It’s worth watching for special icons that encourage visitors to engage with their senses of touch, smell, or sound when looking at a particular piece. For example, on the plaque for Francesco Hayez’s The Kiss, the museum mounted an example of the fabric depicted in the woman’s dress in Hayez’s painting. It really heightens your connection to a piece when you can identify tactually with it.

You can also download free maps and audio guides on your phone to further enhance your visit to Pinacoteca di Brera.

What makes Pinacoteca di Brera special

Small enough not to be overwhelming, Pinacoteca di Brera is the perfect place to get a taste of art in Milan. It’s also very easy to locate since it’s within easy walking distance of other popular Milan sites like the Duomo and Sfozesco Castle.

The gallery doesn’t bring much attention to itself. If you just pop your head in the courtyard when passing by to take a photo of the opulent Napoleon as Mars the Peacemaker sculpture, you might miss the staircase leading up to the gallery entrance on the first floor of Palazzo Brera. But if you did that, you’d seriously be missing out.

Aside from its remarkable collection, this museum does an excellent job of drawing visitors into the artwork through free downloadable resources like audio guides and excellent informational plaques. As a bonus, in one gallery they have a restoration workshop set up so you observe art being actively restored.

Visiting Milan’s Pinacoteca di Brera

How to get there:

The Pinacoteca di Brera is conveniently located in central Milan, about a 15-minute walk northwest of the Duomo.

Address: Pinacoteca di Brera, Via Brera, 28, 20121 Milano

The closest metro stops: Cairoli, Lanza, and Montenapoleone

Bus routes: 61 (stop Monte di Pieta or via Pontaccio) and 57 (stop Forobuonaparte)

Tram routes: Cusani (routes 1-2-12-14) and Lanza (route 4)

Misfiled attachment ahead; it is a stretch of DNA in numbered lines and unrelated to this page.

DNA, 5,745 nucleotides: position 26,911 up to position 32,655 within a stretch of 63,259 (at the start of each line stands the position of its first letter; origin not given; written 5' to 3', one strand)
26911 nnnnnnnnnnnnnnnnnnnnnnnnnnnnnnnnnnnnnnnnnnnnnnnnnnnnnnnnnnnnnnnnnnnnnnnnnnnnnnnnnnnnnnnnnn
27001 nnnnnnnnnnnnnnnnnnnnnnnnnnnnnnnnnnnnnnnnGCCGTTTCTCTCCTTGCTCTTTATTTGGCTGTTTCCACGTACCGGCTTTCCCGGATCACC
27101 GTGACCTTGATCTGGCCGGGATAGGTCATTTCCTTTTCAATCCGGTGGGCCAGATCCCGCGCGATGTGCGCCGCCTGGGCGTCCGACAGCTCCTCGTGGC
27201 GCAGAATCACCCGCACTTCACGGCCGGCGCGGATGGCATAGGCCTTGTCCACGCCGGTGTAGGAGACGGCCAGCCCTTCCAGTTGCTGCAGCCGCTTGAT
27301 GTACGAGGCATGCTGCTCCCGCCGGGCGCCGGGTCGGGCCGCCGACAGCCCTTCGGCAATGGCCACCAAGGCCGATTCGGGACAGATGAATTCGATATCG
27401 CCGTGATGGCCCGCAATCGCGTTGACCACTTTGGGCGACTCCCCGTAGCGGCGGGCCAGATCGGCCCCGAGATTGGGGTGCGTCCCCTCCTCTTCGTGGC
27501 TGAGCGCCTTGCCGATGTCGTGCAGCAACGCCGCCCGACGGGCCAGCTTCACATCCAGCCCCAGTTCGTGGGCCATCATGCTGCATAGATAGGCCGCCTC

Tickets:

15 euros for the Breracard which allows entrance to the gallery for up to 3 months.

Pinacoteca di Brera offers various discounted admission rates. On the first Sunday of the month, admission is free with a reservation. 

The website urges visitors to make reservations online ahead of time, but we had no issues with a walk-up admission during our late November Milan trip. If you don’t want to miss out, I’d recommend reserving ahead of time. Just make sure you arrive during the 15-minute admission window you booked.

Hours:

Tuesdays: 9 a.m. – 6:30 p.m. The last admission is at 5 p.m.

Wednesdays – Sundays: 8:30 a.m. – 7:15 p.m. The last admission is at 6 p.m.

Closed Mondays

Facilities on site:

In addition to the 37 galleries, the Pinacoteca di Brera also includes a coatroom, bookstore, restrooms, and Caffe Fernanda.

The Pinacoteca counts with a lift to access the gallery. The museum also offers two mobility scooters.

Amount of time:

One hour is the perfect amount of time to spend in Pinacoteca di Brera’s galleries, especially if you are planning to stick to the must-see artworks listed in this post.

Conclusion: Why You Should Visit Milan’s Pinacoteca di Brera

If you’re an art student or simply a fan of late medieval and Renaissance Italian art, you don’t want to miss Milan’s Pinacoteca di Brera. This is the perfect museum to visit in Milan if you’ve already visited Rome’s Vatican Museums and Florence’s Uffizi Gallery.

This thoughtfully laid-out art gallery takes you on a journey through European art history as told by some of Italy’s most prominent artists like Raphael and Caravaggio.

Best of all, unlike Milan’s most famous piece (Da Vinci’s The Last Supper), you can spend as much time as you like in front of each piece. In fact, the museum’s interpretative information and resources encourage visitors to dive deeper into the story and importance of each piece.

This bite-sized gallery is a peaceful diversion from Milan’s bustling streets and crowded piazzas. As you create your Milan itinerary, be sure to budget about an hour for the Pinacoteca di Brera.

Written by Ada of Beyond the Yellow Brick Road: A Travel Blog

Ada is the Minnesota-based travel writer behind Beyond the Yellow Brick Road: A Travel Blog.  Follow along on her adventures on Instagram and Facebook. She’s lived in three countries and visited all 50 states. In addition to traveling the world, she runs a Boundary Waters outfitters and helps people plan canoe trips and outdoor adventures in the northeastern Minnesota wilderness.